Stevens claimed that “the Agency” would not let him discuss the reasons for his incarceration – implying the CIA had set him up and had him jailed. Of course, like any good journalist, McNeil followed up by looking into the criminal charges. Neatly printed in three lines were, “Child Molesting, Furnishing Obscene Matter to a Minor, and Films and Pictures of Minors in Sex Act.” (1)
You won’t read about this on those pro-Meier UFO websites of course. So much for Wendelle Stevens as a credible UFO investigator.
Supporters? Not Quite.
In 2006, researcher Mark Center contacted another oft-cited so-called “supporter” of Meier’s claims. For all of their retorts that opponents of Meier “don’t do their homework” – this, like the Stevens case – is another case of Meier’s cult-believers failing to do theirs. Mark asked Gary Kinder what he thought of the case 26 years later. Gary responded: “Wisdom tells me to keep that to myself.”
Not exactly a beaming endorsement of Meier.
Mark then followed up and asked Kinder if he was satisfied with his final draft of his book Light Years, published in 1987, which investigated the Meier case. Kinder responded:
“I have been completely out of touch with the UFO community since shortly after the book came out in 1987. As I said in my first email, I could have done a much better job with the book.”
One would think that if Kinder felt that he had just discovered the greatest, most credible case of extraterrestrial encounter in the history of civilization, that he wouldn’t have simply fallen “completely out of touch with the UFO community” immediately following the publication of his book. Again – not exactly a glowing endorsement of Billy Meier.
Biller Meier UFO Cult – Madness and Misinformation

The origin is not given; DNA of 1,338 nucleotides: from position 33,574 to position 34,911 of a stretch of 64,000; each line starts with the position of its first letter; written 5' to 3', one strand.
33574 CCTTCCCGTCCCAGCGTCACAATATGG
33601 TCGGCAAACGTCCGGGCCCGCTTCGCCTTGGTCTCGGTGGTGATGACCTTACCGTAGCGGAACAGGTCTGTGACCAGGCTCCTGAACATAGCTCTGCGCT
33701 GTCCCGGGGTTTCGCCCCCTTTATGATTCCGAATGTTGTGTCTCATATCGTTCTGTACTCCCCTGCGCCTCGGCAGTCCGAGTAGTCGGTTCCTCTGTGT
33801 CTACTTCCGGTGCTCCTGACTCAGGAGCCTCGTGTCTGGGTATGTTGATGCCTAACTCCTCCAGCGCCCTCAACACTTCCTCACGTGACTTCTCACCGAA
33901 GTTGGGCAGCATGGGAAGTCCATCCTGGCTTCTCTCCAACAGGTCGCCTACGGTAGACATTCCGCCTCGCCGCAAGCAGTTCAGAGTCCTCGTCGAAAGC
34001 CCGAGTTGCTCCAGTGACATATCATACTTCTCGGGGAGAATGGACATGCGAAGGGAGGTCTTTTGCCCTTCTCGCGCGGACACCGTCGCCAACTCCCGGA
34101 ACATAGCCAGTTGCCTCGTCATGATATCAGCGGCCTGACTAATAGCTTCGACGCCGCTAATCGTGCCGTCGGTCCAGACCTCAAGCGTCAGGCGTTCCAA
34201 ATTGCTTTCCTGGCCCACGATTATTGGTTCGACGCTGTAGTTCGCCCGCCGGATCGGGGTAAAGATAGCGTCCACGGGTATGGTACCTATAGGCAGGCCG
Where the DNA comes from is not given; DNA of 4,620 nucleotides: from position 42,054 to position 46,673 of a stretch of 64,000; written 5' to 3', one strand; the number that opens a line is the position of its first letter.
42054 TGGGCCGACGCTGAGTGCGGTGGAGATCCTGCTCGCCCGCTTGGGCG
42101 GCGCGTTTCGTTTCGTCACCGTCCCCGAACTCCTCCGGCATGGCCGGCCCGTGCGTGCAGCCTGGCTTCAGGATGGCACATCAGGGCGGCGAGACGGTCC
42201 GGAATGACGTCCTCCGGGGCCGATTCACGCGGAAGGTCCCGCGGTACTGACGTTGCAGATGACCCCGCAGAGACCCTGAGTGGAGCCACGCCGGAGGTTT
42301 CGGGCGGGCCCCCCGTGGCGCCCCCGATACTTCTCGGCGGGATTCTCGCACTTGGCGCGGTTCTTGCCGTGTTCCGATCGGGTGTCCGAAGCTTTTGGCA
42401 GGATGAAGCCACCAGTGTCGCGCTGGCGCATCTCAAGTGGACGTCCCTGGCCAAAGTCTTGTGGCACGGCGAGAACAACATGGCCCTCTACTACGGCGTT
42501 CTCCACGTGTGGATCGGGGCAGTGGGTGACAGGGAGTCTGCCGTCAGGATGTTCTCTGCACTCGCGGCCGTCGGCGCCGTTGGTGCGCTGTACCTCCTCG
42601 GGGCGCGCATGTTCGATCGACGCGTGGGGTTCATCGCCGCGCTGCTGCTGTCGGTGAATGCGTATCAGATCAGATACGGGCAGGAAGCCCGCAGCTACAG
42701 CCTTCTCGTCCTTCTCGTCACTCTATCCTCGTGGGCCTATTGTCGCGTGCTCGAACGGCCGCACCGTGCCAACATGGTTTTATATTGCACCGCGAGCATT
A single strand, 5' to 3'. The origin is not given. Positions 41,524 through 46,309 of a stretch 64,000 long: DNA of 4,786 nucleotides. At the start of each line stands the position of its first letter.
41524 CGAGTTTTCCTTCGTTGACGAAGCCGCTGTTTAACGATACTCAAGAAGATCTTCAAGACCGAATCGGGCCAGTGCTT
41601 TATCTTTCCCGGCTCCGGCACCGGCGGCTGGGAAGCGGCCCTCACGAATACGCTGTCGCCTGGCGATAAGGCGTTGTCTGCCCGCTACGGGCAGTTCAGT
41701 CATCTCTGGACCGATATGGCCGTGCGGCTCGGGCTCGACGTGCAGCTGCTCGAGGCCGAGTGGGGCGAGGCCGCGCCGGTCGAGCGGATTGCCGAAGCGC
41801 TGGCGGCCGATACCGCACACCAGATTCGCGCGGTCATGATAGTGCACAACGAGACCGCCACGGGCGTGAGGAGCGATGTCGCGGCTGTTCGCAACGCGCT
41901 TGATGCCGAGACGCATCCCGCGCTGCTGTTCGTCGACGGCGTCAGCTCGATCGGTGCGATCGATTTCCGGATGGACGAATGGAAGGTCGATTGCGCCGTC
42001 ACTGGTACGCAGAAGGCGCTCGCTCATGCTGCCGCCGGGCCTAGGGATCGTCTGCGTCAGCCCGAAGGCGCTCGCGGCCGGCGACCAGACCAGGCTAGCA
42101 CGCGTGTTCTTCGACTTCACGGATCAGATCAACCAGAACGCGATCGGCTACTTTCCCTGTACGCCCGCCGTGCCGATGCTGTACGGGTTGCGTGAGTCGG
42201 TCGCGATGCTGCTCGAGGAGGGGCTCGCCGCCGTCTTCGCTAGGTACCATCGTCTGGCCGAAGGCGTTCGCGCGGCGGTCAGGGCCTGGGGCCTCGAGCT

If you hope to join the battle either in support of or to debunk Billy Meier predictions, you will have an insurmountable volume of history to catch up on. You will also face vitriolic attacks from either side you don’t agree with.
Ufologists who have attempted to take on the hordes of Meier believers and review Meier claims with reason and critical thinking included the likes of William Spaulding, Coral Lorenzen, Richard Hall and Von Keviczky. Many of those faced slander and countless discrediting attempts online, and the drama and battles between skeptics and believers raged on for decades.
In my next article on Meier, I will explore the long history of date and time manipulations that either Meier and/or Horn have played with the so-called Meier ET “Prophecies”. I will detail just how many of the unedited original prophecies were totally wrong, how future “solid hits” were completely fabricated, and how you can use the Meier story as a perfect training ground to practice critical thinking and proper source information analysis in any future claims that you may decide to research.
Hopefully, any claims you do decide to research are nowhere near as ludicrous and convoluted as this particular story.